An expiry review investigation showed that injurious dumping would resume if measures were allowed to lapse. The renewal follows the extension of measures, on 3 March 2023, to fittings from Malaysia, after an anti-circumvention investigation had found that Chinese producers were using assembly operations there to evade measures applicable to them. Both sets of measures protect EU producers of stainless steel fittings – used to join pipes and tubes in industries including petrochemicals, beverage/food processing and construction – from unfair trading practices wherever these may come from, thereby securing over 500 EU jobs.
The extended anti-dumping duties range from 5.1% to 12.1% for Taiwan and from 30.7% to 64.9% for China. The duty rate extended to imports from Malaysia is 64.9%, with two genuine Malaysian producers being exempt from the measures.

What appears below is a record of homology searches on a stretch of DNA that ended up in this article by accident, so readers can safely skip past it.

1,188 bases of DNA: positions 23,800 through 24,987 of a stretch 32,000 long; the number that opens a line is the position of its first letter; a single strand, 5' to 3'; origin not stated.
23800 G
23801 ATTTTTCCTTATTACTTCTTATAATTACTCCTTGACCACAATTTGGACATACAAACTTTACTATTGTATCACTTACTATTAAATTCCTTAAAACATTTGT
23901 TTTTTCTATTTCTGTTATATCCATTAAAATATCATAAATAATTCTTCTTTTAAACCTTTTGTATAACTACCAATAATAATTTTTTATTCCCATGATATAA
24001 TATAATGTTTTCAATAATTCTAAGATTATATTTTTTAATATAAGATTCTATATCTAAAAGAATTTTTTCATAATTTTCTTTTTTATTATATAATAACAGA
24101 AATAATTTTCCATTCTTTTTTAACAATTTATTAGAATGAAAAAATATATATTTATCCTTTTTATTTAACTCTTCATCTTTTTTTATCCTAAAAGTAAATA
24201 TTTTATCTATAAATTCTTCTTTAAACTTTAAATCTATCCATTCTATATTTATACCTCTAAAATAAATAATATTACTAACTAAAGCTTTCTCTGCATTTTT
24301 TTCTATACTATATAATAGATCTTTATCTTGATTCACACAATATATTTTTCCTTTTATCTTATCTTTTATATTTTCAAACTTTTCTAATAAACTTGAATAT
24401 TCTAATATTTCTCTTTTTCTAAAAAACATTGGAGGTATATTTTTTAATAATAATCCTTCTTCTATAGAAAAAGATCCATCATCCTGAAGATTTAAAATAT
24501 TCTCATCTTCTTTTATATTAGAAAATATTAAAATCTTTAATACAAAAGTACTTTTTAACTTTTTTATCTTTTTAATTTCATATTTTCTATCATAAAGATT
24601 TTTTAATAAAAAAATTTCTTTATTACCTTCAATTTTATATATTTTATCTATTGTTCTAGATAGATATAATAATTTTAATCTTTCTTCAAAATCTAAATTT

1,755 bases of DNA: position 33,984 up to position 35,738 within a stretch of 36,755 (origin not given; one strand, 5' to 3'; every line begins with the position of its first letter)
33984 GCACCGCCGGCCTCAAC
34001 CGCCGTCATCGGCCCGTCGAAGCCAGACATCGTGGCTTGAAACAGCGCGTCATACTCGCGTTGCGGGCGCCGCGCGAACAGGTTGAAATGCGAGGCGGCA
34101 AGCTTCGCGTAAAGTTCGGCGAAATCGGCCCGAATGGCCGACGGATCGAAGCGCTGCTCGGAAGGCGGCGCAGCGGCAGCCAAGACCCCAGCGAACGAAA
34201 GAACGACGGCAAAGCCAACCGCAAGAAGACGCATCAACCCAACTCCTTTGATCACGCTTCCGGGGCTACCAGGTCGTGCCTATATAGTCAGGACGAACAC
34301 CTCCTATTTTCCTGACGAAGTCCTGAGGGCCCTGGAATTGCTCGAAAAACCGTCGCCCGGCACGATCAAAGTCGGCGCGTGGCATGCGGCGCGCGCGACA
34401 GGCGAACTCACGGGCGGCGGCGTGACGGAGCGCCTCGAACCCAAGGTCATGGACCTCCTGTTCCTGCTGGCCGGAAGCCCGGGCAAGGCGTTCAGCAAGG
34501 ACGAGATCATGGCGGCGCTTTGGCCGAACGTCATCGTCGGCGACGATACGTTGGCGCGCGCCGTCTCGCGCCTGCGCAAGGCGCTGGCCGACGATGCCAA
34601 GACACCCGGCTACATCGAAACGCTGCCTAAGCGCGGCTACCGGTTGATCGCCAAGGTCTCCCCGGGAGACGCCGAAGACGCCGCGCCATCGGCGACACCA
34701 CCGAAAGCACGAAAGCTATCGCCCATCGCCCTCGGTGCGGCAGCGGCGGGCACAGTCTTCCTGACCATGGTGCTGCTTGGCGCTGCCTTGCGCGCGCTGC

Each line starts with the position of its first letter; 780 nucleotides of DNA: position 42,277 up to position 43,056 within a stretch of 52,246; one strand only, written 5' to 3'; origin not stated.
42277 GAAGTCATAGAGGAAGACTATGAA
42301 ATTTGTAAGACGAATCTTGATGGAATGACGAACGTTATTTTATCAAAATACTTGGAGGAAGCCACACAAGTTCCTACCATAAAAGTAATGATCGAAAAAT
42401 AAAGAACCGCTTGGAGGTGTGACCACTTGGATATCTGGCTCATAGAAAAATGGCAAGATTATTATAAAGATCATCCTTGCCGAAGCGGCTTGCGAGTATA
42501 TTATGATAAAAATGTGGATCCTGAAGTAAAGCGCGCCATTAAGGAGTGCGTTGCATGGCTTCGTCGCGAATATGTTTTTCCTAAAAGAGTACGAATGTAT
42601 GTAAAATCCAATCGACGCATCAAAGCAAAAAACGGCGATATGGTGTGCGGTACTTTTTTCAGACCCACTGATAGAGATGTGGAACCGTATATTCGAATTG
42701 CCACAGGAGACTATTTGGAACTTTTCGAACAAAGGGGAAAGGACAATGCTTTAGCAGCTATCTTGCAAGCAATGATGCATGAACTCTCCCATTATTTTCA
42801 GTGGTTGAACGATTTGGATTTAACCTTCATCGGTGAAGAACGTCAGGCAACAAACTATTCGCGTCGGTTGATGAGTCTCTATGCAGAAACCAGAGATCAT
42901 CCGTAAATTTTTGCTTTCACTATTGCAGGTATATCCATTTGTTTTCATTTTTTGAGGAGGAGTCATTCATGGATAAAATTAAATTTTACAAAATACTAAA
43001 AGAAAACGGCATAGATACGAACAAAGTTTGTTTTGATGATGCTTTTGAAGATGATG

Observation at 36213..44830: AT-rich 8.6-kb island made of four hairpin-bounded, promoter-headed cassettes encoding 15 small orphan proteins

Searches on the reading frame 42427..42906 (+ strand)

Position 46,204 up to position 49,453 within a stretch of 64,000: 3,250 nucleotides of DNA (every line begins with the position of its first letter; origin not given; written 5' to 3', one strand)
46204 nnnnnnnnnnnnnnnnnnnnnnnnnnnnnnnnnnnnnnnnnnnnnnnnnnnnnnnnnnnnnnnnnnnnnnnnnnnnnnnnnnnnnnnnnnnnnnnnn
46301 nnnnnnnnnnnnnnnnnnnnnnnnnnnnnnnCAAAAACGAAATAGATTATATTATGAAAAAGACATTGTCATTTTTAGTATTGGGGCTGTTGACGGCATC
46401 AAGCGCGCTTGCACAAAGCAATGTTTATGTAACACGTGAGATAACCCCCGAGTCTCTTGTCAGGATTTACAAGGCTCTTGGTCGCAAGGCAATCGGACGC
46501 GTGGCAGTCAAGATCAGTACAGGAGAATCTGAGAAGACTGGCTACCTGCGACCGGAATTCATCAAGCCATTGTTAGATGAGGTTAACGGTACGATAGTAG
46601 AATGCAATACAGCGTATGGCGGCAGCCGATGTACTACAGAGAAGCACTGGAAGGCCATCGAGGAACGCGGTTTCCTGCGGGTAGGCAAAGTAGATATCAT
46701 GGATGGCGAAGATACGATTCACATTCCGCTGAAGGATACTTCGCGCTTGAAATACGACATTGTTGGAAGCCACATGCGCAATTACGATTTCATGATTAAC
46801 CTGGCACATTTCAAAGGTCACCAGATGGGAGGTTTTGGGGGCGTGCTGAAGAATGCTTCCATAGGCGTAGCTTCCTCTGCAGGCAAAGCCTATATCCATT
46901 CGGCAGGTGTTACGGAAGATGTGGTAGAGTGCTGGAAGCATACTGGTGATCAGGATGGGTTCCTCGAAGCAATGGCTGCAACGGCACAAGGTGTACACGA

The renewal of measures on imports from China and Taiwan is necessary to continue to ensure fair competition between imported and EU-produced fittings, while the extension of measures to Malaysia is necessary to ensure the efficacy of these measures against efforts to circumvent them.
The expiry review on imports from China and Taiwan found that dumping has continued and that both countries have significant spare capacity and an affinity for the EU market, which is worth €100 million annually. This dumping would likely intensify if measures were to lapse, with a recurrence of injury to Union industry.
Moreover, a related anti-circumvention investigation found that Chinese producers were already circumventing anti-dumping measures imposed on them: companies in Malaysia were importing the main parts needed to produce stainless steel fittings from China, processing them and subsequently exporting to the EU without paying any anti-dumping duties. No economic justification was found for this practice other than the circumvention of anti-dumping duties on imports from China.